For the first time since 1978, Lieutenant General Michael Basla, a retired senior cyberspace officer at the Pentagon, has returned to Cazenovia to live — and to start up a new local distillery that will produce whiskey, bourbon, gin and vodka and become a new member of the Cazenovia Beverage Trail. Basla, along with his son-in-law Patrick Ruddy and his son Adam Basla (who currently lives in Germany), has just returned from a trip to Germany to purchase his distillery equipment, and plans to break ground on his new endeavor, Madison County Distillery, by the end of August.
Shoppers at the Cazenovia Farmers Market who enjoy buying organically grown products from James and Ada Yoder’s Local Roots Farm stand now can purchase a wider array of offerings from the Yoder’s recently opened farm market on Fenner Road. The Yoder family, which is participating for its second year at the farmers market, last year specialized in salad greens and eggs. This year, with the opening of their new market at their farm provide a variety of specialty items like granola and pancake mixes, among other products.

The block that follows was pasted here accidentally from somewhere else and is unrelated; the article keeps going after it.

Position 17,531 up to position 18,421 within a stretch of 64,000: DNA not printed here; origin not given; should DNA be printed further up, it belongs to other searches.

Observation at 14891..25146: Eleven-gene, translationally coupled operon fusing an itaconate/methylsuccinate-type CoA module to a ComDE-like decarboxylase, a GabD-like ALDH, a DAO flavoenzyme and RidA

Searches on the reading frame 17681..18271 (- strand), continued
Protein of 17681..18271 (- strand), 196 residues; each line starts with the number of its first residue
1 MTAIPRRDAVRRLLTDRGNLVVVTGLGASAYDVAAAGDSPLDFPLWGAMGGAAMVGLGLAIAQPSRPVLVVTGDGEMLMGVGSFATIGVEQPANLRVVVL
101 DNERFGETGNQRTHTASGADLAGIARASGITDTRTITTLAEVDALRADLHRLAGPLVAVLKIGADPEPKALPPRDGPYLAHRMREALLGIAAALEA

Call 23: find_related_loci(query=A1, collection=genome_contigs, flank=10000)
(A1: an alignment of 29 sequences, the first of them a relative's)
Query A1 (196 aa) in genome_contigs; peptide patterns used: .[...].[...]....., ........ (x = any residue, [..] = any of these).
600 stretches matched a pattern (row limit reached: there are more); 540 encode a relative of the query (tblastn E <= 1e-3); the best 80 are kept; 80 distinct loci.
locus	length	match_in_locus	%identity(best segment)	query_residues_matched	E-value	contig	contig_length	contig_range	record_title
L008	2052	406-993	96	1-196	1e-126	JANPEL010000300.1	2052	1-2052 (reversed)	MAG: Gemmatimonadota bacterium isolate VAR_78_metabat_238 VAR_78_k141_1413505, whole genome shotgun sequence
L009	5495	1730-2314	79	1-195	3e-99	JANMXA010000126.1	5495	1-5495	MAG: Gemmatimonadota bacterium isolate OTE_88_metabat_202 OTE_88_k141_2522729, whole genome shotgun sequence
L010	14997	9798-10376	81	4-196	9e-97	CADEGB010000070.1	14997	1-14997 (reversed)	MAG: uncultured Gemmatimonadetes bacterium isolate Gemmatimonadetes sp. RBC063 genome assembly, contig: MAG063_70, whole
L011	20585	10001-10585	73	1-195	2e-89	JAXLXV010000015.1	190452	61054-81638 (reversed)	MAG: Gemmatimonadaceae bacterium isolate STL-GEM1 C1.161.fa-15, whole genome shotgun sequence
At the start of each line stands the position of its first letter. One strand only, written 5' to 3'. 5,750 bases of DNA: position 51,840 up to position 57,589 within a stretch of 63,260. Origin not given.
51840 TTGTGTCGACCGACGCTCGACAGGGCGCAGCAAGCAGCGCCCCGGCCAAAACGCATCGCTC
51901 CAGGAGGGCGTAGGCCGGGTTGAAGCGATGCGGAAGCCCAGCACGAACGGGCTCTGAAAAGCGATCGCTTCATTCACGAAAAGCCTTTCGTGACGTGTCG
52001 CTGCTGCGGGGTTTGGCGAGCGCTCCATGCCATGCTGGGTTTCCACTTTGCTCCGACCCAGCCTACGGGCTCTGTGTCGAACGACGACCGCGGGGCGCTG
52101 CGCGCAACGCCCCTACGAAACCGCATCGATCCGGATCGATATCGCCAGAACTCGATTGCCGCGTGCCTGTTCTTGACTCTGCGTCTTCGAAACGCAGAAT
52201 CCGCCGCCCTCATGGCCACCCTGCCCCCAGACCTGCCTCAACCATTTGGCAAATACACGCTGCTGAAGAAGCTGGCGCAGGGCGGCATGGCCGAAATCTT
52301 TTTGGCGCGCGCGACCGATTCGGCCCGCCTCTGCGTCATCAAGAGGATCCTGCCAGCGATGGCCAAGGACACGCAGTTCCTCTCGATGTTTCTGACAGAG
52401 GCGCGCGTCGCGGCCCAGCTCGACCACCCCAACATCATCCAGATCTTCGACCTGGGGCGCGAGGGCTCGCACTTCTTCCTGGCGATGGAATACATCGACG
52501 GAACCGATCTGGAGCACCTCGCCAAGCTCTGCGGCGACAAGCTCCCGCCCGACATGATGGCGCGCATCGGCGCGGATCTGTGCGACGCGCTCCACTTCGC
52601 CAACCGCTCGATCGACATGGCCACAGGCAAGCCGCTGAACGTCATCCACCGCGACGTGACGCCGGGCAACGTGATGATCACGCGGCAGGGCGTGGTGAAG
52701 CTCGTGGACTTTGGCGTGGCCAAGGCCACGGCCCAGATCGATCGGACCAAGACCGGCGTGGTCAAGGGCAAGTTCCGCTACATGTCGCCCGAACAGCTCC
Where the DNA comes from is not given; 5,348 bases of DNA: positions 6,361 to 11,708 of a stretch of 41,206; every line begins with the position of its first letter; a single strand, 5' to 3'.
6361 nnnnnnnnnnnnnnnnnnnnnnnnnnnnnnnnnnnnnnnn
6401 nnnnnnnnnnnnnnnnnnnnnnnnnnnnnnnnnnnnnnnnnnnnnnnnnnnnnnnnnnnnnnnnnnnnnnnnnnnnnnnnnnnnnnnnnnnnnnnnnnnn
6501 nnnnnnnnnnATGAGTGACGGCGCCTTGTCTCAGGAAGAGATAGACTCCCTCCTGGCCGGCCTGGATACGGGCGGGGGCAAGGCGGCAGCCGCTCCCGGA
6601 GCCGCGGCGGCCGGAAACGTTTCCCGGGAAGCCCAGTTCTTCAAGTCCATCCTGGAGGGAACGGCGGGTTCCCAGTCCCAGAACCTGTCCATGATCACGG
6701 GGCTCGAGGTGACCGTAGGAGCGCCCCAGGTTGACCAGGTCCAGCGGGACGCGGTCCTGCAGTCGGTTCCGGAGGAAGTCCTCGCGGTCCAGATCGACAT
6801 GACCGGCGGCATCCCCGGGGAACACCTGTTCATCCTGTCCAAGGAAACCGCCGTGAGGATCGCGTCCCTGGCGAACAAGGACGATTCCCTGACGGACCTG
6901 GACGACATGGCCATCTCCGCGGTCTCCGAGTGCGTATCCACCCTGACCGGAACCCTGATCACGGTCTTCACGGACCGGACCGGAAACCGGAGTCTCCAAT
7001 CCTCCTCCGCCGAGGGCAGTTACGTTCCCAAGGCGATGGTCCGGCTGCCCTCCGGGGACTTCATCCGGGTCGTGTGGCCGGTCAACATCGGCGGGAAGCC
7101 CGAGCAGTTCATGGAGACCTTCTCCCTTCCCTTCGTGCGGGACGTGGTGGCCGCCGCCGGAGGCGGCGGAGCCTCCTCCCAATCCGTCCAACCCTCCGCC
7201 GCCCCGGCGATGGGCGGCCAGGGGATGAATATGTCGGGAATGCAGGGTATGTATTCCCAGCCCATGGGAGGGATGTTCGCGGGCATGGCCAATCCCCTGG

The Pewter Spoon Café and Eatery, located on 87 Albany St., is now supplementing the current café by adding an alter ego known as the “tea spoon,” which offers a variety of teas from organic farms all over the world.
Owera Vineyards has been winning medals for the quality of its Cazenovia-made wines for years, and now Madison County’s only winery is seeking to make a new mark on people’s palates with its food. Owera has started the 2015 summer season with a new chef and a new tasting room menu — with all the ingredients coming not just locally, but many from Owera’s own backyard.